Night halt in Wangdue

Day 4                                     Bike from Wangdue to Trongsa

Today is a long day of biking from Wangdue to Trongsa. There is a total of 129 km between Wangdue to Trongsa with a pass Pelala pass which is 3,430 m. A lot of uphill and downhill biking.

Enroute visit the Chendebji Chorten

Enroute to Paro is the Chendebji Chorten, patterned on Kathmandu’s Swayambhunath Stupa, with eyes painted at the four cardinal points. It was built in the 18th century by Lama Shida from Tibet, to cover the remains of an evil spirit that was subdued at this spot.

Night halt in Trongsa

Day 5                                     Bike from Trongsa to Bumthang

Since you did a lot of biking yesterday, today is a relatively easy 68 km from Trongsa to Bumthang. You will be doing a lot of uphill biking until you reach the Yotongla pass at 3,434 m and then downhill until you reach the beautiful valley of Gyetsa. After you bike on this flat valley for some time, you will again climb uphill until you come across another pass of Kikila at 2,870 m. Then it is downhill until Chamkhar town.

Bumthang is named after the “Bumpa” shaped valley. “Bumpa” is the holy vessel for water found on the alter and “Thang” means plain. Bumthang has many religious sites and is also considered the “Switzerland” of Bhutan given the landscapes. It is, because of this, the first Swiss assistance started in Bumthang. You also get to enjoy honey and cheese with apple juice processed in Bumthang (altitude 2,600 m)

PM                              Visit the Jakar Dzong

The Dzong is built on a ridge overlooking the valley. Inside the Dzong there still remains the tunnel which was used to fetch water during wars. Legends say that while performing a ritual before the Dzong was built, a white bird flew out of the site and landed on the place where the Dzong was built. Ja means bird and Kar means white.

Visit the Jampey Lhakhang

One of the oldest monasteries of Bhutan, this monastery hosts Guru Joyo Jampa, the future Buddha as its main statue. One of the most sacred festival, the Jampey Lhakhang Drup takes place here every year.

Visit the Kurjey Lhakhang

The name Kurjey translates as “Kur” meaning body and “Jey” meaning print. Guru Rimpoche, the Great Buddhist saint, left his body print on a rock inside this monastery. The big cypress tree is believed to be the walking stick of Guru Rimpoche. The Guru also created a water hole beside the temple which people frequent either for religious or medicinal purposes.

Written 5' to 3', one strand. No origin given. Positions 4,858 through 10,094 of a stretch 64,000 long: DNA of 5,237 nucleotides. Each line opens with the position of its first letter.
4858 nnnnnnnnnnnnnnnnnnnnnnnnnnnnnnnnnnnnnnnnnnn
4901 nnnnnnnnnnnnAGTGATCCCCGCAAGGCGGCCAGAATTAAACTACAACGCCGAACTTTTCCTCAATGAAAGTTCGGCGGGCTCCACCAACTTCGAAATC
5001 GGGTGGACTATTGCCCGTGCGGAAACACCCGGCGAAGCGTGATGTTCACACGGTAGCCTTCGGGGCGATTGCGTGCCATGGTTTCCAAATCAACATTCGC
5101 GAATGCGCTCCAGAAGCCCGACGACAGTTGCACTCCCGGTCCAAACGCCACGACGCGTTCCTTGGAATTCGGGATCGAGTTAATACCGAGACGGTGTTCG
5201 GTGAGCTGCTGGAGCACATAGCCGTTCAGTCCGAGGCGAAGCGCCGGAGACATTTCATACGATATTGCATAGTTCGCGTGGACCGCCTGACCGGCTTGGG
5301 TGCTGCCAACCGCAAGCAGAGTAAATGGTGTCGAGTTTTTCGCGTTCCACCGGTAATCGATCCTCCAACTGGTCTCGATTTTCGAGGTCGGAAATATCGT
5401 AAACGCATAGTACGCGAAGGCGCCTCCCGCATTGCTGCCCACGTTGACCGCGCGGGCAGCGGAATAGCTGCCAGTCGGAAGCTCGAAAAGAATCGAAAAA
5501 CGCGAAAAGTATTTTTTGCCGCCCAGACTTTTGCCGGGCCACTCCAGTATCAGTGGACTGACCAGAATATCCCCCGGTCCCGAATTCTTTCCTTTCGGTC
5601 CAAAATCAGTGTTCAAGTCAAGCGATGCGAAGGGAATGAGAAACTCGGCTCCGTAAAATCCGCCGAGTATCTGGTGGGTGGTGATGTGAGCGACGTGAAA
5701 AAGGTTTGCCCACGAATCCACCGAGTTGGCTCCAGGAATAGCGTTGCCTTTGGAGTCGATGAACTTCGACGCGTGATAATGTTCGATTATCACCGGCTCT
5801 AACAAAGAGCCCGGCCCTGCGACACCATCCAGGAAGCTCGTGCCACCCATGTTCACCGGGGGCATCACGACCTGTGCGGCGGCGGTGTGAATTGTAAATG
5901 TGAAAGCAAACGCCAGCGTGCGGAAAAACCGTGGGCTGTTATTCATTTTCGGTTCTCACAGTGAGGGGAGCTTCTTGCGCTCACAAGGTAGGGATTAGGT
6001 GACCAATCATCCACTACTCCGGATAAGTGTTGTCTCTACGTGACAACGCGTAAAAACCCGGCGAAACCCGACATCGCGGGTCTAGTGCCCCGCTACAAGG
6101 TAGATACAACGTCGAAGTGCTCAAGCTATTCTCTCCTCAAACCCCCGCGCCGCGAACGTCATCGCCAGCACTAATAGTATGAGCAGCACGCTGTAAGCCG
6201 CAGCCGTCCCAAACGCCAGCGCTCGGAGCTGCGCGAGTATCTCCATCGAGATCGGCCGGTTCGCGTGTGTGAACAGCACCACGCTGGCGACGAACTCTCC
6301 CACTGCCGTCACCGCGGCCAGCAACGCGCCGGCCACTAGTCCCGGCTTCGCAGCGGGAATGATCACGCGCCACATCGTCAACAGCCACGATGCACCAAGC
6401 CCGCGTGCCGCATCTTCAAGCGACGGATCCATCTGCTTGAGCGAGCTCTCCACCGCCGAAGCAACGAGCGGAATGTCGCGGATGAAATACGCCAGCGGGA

Night halt in Bumthang

Day 6                         Bike locally and sightseeing

Today is rest day with short biking aroung the valley.

Visit the Namkhe Nyingpo’s Dratsang

This religious institution is a place where monks study and religious ceremonies are preformed as well. This institution is owned and headed by one of the most revered lamas, Namkhe Nyonpo. You will get to see the daily lives of monks.

Visit the Membar Tsho (the burning lake)

This lake lies about 5 minutes from the road head and is about 20 minutes drive from the town. The famous treasure reveler, Terton Puma Lingpa, went into the lake with a burning lamp and came back with the burning lamp still burning when he discovered Guru Rimpoche’s hidden treasures.

Night halt in Bumthang

Day 7                                     Bike from Bumthang to Phobjikha

Today is another big day of biking from Bumthang to Phobjikha with a total distance of 188 km covering all 3 passes.

Phobjikha is a glacial valley. This place is one of the most important wildlife preserves in the country due to the Black Necked Cranes which migrate from Tibet to this place in the winter.

Night halt in Phobjikha

Day 8                                     Visit the Gangtey Goempa

This Nyingmapa monastery was built in 1613. The monastery is looked after by 100 or so lay monks. The monastery consists of the central temple, monks’ quarter, meditation centres, schools and a guest house

Bike from Phobjikha to Wangdue

Today is a relatively easy day with just over 55 km from Phobjikha to Wangdue. You can rest and recuperate in Wangdue.

Night halt in Wangdue

Day 9                                     Bike from Wangdue to Paro

Though the distance in km is not that much (40km), the ride uphill from Lobesa to Dochula is a killer.

Hot stone bath

Night halt in Paro

Day 10                       Departure